Fly fishing gives you the opportunity to truly be at one with nature. Unlike fishing off the shore or using a boat, you'll actually be standing thigh-deep in the water as you go through the relaxing rhythm of casting and retrieving. If you've done a little fly fishing but are ready to step up your game by booking a fly fishing trip, it's important that you don't overlook safety. While your guide will make sure that you're fishing in a safe part of the river, you also need to take responsibility to avoid slipping and hurting yourself. Here are some tips to keep in mind.

Carry A Wading Staff

A telescoping wading staff is an important piece of safety gear to hang from your belt or clip on your vest. Whenever you're ready to move to a new position, extend the staff and prod its end around the area that you'll be stepping. Doing so can reveal holes or loose rocks that could otherwise cause you to take a tumble. When it's time to actually move, from one rock to another, the staff can provide support for you.

Always Wear A Wading Belt

You might occasionally be tempted to carry less gear on your body, but you should never think of removing your wading belt. This bit fits snugly around your waist and is designed to limit the flow of water into your waders in the event that you fall. It can be very difficult to climb out of the river once your waders have filled up with water, which dramatically increases your risk of being pulled underwater. With a wading belt in place, you'll be able to easily get back to your feet — and, in many cases, continue safely fishing without even having to head to the shore to regroup.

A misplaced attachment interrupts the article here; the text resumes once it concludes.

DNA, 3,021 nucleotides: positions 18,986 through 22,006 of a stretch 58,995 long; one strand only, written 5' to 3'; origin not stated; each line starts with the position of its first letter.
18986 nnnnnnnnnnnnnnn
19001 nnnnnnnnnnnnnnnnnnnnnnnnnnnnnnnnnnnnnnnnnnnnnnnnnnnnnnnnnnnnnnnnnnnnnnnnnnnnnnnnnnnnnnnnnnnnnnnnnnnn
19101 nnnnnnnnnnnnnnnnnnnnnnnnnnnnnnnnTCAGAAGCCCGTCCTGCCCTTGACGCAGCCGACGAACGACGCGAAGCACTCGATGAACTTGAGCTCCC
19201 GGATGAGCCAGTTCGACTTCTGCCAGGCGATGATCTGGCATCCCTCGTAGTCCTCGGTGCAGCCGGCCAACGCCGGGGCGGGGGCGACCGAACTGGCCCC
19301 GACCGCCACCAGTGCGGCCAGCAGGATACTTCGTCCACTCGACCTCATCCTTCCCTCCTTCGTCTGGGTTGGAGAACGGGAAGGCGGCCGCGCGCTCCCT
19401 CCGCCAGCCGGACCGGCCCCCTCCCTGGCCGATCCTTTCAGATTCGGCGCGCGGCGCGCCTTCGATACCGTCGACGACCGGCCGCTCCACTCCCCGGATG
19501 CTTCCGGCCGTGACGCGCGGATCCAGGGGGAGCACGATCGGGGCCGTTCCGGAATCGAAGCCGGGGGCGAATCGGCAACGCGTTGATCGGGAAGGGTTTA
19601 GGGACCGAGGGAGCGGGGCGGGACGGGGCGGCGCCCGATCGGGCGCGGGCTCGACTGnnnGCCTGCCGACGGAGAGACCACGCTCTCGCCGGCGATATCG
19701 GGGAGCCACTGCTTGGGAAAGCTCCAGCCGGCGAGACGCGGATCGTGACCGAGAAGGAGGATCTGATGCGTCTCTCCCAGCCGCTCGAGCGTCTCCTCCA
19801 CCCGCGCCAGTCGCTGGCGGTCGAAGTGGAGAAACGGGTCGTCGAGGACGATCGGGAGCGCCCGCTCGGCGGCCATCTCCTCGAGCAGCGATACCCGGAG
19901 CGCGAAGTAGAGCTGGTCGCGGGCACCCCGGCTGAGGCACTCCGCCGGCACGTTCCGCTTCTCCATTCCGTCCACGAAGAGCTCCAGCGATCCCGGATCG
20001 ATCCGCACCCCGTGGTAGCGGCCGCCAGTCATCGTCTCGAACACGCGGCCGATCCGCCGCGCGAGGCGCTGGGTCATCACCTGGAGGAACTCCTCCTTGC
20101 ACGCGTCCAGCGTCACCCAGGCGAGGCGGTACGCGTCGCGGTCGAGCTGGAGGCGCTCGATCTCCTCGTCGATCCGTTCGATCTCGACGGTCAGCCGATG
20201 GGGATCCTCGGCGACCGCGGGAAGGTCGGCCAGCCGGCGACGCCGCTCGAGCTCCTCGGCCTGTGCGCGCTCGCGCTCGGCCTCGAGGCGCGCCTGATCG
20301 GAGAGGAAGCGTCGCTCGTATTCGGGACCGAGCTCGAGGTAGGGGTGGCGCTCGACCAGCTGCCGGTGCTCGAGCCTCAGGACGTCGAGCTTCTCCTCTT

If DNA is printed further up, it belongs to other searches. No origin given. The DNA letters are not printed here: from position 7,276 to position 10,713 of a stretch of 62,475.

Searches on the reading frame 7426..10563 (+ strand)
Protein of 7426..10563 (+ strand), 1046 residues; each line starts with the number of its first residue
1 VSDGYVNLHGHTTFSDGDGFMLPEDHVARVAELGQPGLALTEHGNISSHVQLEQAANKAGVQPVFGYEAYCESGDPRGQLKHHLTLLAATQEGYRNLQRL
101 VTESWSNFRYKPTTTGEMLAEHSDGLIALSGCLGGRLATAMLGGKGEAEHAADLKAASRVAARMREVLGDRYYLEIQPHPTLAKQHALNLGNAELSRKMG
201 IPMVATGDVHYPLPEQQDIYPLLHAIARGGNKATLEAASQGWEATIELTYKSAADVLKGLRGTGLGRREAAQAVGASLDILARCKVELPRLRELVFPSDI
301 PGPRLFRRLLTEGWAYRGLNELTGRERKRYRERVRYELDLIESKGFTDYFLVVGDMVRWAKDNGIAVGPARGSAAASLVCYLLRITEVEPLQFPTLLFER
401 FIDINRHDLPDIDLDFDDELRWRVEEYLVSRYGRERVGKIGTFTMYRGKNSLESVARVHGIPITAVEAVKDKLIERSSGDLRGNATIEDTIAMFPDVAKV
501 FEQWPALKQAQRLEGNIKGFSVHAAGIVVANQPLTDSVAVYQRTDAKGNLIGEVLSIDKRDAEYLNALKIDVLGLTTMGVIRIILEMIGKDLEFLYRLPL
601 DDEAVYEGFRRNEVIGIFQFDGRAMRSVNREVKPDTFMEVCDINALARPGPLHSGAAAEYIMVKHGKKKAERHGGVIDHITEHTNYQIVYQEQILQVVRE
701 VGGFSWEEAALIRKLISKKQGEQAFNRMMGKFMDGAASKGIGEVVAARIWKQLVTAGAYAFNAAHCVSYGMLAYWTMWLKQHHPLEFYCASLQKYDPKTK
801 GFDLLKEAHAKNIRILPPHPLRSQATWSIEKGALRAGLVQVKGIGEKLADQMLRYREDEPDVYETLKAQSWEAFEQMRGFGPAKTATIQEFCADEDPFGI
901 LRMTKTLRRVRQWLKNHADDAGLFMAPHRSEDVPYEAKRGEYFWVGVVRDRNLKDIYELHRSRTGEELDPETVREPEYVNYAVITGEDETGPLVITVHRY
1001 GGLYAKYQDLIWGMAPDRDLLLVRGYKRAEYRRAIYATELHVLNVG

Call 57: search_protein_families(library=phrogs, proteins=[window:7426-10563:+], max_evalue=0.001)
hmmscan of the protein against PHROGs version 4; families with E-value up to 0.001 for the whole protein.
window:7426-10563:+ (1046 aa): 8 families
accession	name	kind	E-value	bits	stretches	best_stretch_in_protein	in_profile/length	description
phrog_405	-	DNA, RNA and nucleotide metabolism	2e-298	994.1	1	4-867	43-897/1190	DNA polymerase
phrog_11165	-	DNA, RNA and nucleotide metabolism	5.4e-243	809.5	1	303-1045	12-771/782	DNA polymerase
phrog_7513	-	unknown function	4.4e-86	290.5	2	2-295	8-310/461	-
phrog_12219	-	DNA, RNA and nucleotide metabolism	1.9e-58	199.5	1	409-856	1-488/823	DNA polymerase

Use A Wide Stance

Whether you're moving or standing still, it's best to adopt a wide stance to provide stability. When your feet are positioned closely together, it's too easy for a slippery rock or the rush of the water to knock you off balance and cause you to fall. A wide-legged stance lessens the risk of finding yourself in this predicament. You'll be able to find the stance width that suits you; in many cases, standing with your feet slightly greater than shoulder-distance apart is comfortable and provides a feeling of security. Extending your stance too wide can also make you feel uneasy on your feet.